Formalin’s 4th album ‘Love and Nihilism’ surprises with an uncompromising approach on Industrial and Metal that has long been overdue and closes a gap for all of us who have been in love with electronic music as well as Metal and Alternative pretty much since the 90s.
But first thing’s first: as a graphic designer I really appreciate a congruent design approach and Formalin delivers this picture perfect. Actually a lot of bands should have a look at this best practice of brand building. The cover artwort of the first singles and the album cover lead a straight path with the most iconic of nihilistic imagery, a human skull. And what you see is what you get: the shiny metallic skull visual comes in for the close to obsessiveness produced electronic parts, colour and typography leading the way to the realm of modern Metal. So let’s dive right in!
Dirty drums and the darkness within
What I always missed in Formalin’s work was a certain roughness, a bit of dirt that they now incorporated with the help of their new drummer Cosmo. It really makes a difference if you play a heavy sound on accoustic drum or on digital ones and this is not opening a discussion whether ‘real’ music is better than ‘digital’, it’s just different. Still, the electronic parts are equally important and create elements of suspense that are much stronger than ever before in Formalin’s music.
This combination is what makes the album really special: classic Metal elements and song structures are married to Electro and abstract Industrial noises which creates a powerful yet desastrous air that matches the lyrics well. Thematically the record is a mixture of introspectives and stories about dysfunctional relationships – both analog and digital.
Space and sparkle
The record opens rather spherical and slow, with heart beat rythm in the background and openening the stage for the right-in-your-face-darkness that lies ahead. The title track ‘Love and Nihilism’ almost has a hint of Progressive to it as fat guitars, perfectly timed off-beat drum pauses and a dramatic chorus really highten the expectations.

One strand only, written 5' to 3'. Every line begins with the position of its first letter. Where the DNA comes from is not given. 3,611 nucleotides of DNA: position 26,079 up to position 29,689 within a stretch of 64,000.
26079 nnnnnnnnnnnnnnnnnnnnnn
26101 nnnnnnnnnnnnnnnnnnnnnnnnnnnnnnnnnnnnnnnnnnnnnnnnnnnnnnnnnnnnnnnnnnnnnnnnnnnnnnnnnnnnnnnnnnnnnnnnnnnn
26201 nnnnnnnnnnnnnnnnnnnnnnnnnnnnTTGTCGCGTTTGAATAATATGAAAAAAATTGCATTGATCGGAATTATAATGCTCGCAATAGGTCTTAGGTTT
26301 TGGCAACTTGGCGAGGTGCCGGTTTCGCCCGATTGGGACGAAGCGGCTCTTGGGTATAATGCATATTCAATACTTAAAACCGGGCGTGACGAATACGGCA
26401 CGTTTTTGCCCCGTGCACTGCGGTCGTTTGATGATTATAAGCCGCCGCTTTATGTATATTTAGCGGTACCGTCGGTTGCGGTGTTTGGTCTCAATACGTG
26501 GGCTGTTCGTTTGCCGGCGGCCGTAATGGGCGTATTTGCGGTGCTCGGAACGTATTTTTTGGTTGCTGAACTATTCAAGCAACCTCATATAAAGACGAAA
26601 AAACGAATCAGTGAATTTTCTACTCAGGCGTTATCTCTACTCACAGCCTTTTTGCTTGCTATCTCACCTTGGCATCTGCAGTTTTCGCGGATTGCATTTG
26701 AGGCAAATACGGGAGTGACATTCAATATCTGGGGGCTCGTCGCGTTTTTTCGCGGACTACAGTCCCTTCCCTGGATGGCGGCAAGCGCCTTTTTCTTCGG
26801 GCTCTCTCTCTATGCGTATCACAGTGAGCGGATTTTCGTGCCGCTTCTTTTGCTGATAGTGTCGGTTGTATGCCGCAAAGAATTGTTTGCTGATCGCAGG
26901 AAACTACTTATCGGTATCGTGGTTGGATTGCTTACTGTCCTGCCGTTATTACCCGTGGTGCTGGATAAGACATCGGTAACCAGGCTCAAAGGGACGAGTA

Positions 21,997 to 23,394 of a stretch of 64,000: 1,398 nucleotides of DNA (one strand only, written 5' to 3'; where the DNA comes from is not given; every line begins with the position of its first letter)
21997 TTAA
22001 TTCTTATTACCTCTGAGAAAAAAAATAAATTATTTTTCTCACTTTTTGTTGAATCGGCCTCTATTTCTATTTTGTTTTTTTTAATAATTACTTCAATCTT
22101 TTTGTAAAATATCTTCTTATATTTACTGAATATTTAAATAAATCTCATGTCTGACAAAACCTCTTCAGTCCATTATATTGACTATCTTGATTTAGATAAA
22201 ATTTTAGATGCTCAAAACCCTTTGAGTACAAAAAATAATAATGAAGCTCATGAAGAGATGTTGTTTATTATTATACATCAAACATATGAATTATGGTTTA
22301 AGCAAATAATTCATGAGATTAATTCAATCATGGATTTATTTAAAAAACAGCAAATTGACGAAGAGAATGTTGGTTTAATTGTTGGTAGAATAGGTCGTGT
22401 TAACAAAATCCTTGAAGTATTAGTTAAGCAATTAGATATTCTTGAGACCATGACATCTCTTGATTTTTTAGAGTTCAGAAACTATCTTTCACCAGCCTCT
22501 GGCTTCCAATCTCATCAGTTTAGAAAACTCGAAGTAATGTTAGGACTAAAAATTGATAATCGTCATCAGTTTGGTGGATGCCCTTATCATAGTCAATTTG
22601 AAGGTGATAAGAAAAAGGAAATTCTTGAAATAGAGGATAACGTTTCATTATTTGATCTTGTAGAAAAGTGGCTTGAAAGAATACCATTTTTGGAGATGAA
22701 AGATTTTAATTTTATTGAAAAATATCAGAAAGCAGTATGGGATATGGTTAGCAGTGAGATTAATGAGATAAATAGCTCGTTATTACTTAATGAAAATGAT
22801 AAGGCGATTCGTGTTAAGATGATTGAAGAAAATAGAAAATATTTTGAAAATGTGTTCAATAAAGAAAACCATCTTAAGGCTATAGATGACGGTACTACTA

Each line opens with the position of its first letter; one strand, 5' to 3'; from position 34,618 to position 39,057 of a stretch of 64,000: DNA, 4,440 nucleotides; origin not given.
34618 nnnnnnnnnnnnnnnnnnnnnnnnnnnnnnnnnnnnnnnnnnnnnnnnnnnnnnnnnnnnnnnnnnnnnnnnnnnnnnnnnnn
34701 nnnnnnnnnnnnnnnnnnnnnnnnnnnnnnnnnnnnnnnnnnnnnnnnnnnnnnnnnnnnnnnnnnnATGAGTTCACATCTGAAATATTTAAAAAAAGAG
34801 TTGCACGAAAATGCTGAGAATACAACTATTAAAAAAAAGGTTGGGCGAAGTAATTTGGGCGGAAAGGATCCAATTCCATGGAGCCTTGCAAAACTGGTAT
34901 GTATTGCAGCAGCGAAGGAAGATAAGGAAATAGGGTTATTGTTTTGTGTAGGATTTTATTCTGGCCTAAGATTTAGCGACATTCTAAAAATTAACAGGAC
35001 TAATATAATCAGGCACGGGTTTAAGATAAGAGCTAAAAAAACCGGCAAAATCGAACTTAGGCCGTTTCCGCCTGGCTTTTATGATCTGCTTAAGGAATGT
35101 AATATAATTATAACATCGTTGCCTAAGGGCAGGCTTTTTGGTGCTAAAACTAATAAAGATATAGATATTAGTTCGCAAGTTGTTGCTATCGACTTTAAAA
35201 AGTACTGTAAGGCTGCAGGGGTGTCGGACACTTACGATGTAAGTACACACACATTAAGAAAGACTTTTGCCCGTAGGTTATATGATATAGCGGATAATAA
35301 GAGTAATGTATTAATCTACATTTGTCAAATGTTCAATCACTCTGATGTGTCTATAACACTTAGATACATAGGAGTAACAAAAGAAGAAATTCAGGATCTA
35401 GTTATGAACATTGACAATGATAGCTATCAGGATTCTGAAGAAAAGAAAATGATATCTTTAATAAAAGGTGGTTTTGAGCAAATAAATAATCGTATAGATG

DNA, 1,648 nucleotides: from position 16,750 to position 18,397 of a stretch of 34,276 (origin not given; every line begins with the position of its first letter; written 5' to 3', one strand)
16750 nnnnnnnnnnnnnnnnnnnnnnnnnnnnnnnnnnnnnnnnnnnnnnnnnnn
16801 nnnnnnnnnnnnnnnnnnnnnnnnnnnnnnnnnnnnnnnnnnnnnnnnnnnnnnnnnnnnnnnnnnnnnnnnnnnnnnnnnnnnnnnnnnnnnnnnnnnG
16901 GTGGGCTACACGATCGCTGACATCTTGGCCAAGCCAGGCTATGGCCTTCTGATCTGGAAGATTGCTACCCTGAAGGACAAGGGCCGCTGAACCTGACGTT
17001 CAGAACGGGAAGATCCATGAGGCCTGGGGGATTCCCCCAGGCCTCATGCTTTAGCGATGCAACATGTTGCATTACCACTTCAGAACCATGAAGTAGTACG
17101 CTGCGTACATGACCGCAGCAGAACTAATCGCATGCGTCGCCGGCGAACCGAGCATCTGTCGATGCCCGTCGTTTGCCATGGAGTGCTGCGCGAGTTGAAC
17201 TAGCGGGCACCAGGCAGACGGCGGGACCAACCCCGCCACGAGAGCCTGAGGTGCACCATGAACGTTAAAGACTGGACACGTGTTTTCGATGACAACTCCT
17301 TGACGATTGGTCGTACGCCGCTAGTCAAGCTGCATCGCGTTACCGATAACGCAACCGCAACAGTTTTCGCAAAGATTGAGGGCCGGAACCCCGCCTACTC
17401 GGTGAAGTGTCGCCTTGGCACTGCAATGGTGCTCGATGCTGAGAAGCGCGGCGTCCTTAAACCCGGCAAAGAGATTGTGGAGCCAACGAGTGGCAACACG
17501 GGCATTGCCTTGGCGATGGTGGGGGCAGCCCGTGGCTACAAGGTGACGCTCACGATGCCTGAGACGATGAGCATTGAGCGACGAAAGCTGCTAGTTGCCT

‘Faded‘ is the second single and the composition reminded me straight away of the title track to ‘American Gods’ crossed with the heavy crawling sounds of early Pantera. But it wouldn’t be Formalin if they didn’t integrate a certain outer space feeling already indicated in the bridges. It is brought to a height in the last part of the song when you really get a notion of floating in the vast nothingness like stardust in zero gravity – totally epic!
We’re faded – Like stardust
Faded – But willing to shine Lyrics from ‘Faded’ by ‘Formalin’
Lyrically this is as life-affirming as it will get on the album.
Next, get ready for a punch in the face. ‘Tear Down My Prison‘ was my instant favourite. It was the first single upon which I was already excited for the longplayer. Imagine Nine Inch Nails squeezed into a blender with Clawfinger (especially the base line) and a hint of Alice Cooper. The energy that expels out of every note makes you want to go out into the next mosh pit and have some fun. Of course this is also exactly the kind of energy so deeply craved for in the lyrics in order to escape the selfmade cell walls in which the narrator is caught with his feelings that – obvious to him – will be destroying him long term.
More technical inspired is ‘Rush’ which derives from the more technical toppic of social media victimism and fast media producing and consumption. Tom spits out the lyrics like Clawfinger in their best days and also the howling guitars take me a bit back to the 90s. The chorus almost sounds like a spiral sucking you down into the dark vortex of self presentation without ever filling the void of real company and purpose. The dynamics vary here widely emotionalising this crazy hunt for attention. There’s a soaring noise hovering from left to right (if you listen via headphones it’s quite absorbing) that mimicks the moment of wide-eyed disorientation perfectly.
There’s a heart in every Metalhead
‘Iron Strings’ is the ‘ballad’ of the album. The slowest but nonetheless involving piece contradicts glittery sound cascades with one of the darkest lyrics on the record.
I must cut the iron strings
That play the melody of your name Lyrics from ‘Iron Strings’ by ‘Formalin’
The beat is dragging slowly, heavily like the end of the failed relationship depicted in this song. Despair, loneliness and futility are the dominating imagery here but the afore mentioned glittery keyboard sounds also promise a leap for the future, more than just a light at the end of the tunnel. There’s a very retro-electro vibe – a highly interesting construction that widens the meaning of the lyrics through the instrumentation.